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On the other side of Ganga, Kunti and the Pandavas landed with a sigh and a deep breath.  They thanked the boatman and disappeared into the jungle.  At that point, they knew that Duryodhana was never going to let them live in harmony.  At Kunti’s request, they decided they would sacrifice the throne for their mother’s peace of mind.

We had started to talk about the Kuru family, including the Pandavas and Kauravas, some time ago.  It was after Krishna and Balarama had rushed to Hastinapura, having heard that their cousins from the Kuru family were in great danger.  This was the incident that brought them to Hastinapura. 

Krishna Avatar Part 21

By Nirooshitha Sethuram

Guru Dronacharya was delighted to witness the talent of his pupils.  He had spent many years teaching and training the cousins, the Kaurava and Pandava princes.   As the Guru of the valiant princes of Hastinapura, he was now living a comfortable life.   The entire kingdom of Hastinapura held him in high esteem.   Especially Grandsire Bhishma was very cordial to him.   He was honored and had been provided with all the facilities.

Despite all this, he was not quite happy.   His mind was not at peace.  Some pain was there in him, deep down, which kept bothering him.   In fact, there was a burning desire to avenge someone.   Yes, his bitter past was consuming his present in the form of revenge.

So, who is Guru Drona? What is this revenge that is consuming his heart all about?

Guru Drona was the son of Rishi Bharadvaja.   It is said that, one fine day on a riverside, Rishi Bharadvaja saw an apsara (celestial nymph) named Ghritachi.   The beauty of her filled his heart with desire and his seed fell into a pot.  A baby boy was born from the pot.   Drona’s name means “a boy who was born in a pot.”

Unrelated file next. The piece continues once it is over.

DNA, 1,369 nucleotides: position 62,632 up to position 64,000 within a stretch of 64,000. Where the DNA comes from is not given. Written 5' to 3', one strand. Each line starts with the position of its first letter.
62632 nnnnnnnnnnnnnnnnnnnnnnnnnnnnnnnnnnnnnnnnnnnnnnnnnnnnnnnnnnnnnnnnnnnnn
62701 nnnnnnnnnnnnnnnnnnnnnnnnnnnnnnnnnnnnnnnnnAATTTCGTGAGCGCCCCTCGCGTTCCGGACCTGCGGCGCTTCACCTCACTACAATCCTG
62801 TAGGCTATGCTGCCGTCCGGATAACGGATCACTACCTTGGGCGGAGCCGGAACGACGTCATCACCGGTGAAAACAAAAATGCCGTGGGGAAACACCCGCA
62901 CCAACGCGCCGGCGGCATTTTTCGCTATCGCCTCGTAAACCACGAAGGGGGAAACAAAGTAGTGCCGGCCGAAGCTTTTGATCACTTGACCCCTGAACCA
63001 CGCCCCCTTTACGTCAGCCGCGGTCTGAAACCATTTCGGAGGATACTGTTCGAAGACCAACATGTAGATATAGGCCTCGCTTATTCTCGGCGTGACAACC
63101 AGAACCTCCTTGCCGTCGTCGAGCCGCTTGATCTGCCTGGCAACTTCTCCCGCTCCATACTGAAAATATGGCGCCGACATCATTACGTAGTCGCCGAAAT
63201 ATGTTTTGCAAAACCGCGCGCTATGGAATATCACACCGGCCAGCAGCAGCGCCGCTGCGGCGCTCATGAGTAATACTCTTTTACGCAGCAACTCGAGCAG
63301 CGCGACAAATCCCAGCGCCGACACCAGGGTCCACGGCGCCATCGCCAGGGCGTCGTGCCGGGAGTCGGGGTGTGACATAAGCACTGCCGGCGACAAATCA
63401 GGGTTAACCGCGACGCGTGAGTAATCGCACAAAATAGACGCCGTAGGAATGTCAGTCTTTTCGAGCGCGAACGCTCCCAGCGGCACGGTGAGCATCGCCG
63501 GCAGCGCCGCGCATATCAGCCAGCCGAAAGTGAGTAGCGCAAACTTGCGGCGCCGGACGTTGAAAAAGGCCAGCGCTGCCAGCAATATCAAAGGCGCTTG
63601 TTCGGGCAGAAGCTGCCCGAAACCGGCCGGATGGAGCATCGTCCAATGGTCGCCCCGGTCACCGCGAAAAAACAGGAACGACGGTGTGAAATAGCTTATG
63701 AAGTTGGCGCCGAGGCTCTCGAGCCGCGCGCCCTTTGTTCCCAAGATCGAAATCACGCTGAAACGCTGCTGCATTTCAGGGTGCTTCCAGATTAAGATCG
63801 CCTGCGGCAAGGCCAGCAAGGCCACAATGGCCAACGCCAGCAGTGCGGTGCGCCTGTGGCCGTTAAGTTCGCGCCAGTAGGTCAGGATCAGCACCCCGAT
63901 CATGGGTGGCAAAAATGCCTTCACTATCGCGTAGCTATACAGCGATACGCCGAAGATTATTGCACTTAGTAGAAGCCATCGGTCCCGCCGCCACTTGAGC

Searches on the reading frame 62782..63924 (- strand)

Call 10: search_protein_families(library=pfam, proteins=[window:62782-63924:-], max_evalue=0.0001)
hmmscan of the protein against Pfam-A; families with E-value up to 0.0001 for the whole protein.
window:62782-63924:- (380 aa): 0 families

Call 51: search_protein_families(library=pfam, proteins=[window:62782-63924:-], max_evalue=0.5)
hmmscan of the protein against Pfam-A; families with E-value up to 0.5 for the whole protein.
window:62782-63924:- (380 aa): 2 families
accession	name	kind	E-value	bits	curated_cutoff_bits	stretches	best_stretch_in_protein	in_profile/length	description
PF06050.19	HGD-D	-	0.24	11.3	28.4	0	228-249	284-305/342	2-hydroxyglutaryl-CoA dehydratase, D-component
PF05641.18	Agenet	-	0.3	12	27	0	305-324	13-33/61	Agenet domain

Drona spent all his childhood in his father’s Ashram.   There, he met Drupada, the prince of Panchala.   They became the best of friends.   Before returning to his palace, Drupada promised he would cherish their friendship forever and give Drona anything he desires, even half of his kingdom.   Later Drona went to study under great Parashurama.   There he learnt the skills of all of the weapons and gained many powerful celestial weapons too. 

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After learning all those great skills, Drona wanted to live a simple life.   He was not interested in material wealth, so he soon became poor.   He was known as a Brahmin scholar, a renowned master of archery and a great teacher.   He married Kripi, the daughter of Sage Shardwan and sister of Kripacharya.   They had a son named Ashwatthama.   Day by day Drona became very poor and could hardly make ends meet.   He would neither beg nor take any charitable donations.

One day while playing with friends, Drona’s son Ashwatthama saw his friends drinking a bowl of cow’s milk and smacking their lips.  Ashwatthama had never tasted cow’s milk.   He only knew the milk his mother’s breasts produced.  Now Ashwatthama wanted to taste cow’s milk and demanded that he needed it right away.  

Kripi tried to console Ashwatthama in many ways without giving him cow’s milk but failed.   Poor Kripi, helpless and wanting to fulfill her son’s desire, mixed flour with water and gave it to him.  Not knowing the taste of the milk Ashwatthama was thrilled that at last he got to drink cow’s milk.   As Drona was watching this, his heart filled with horror and shame.   He was shaken by this and was so upset.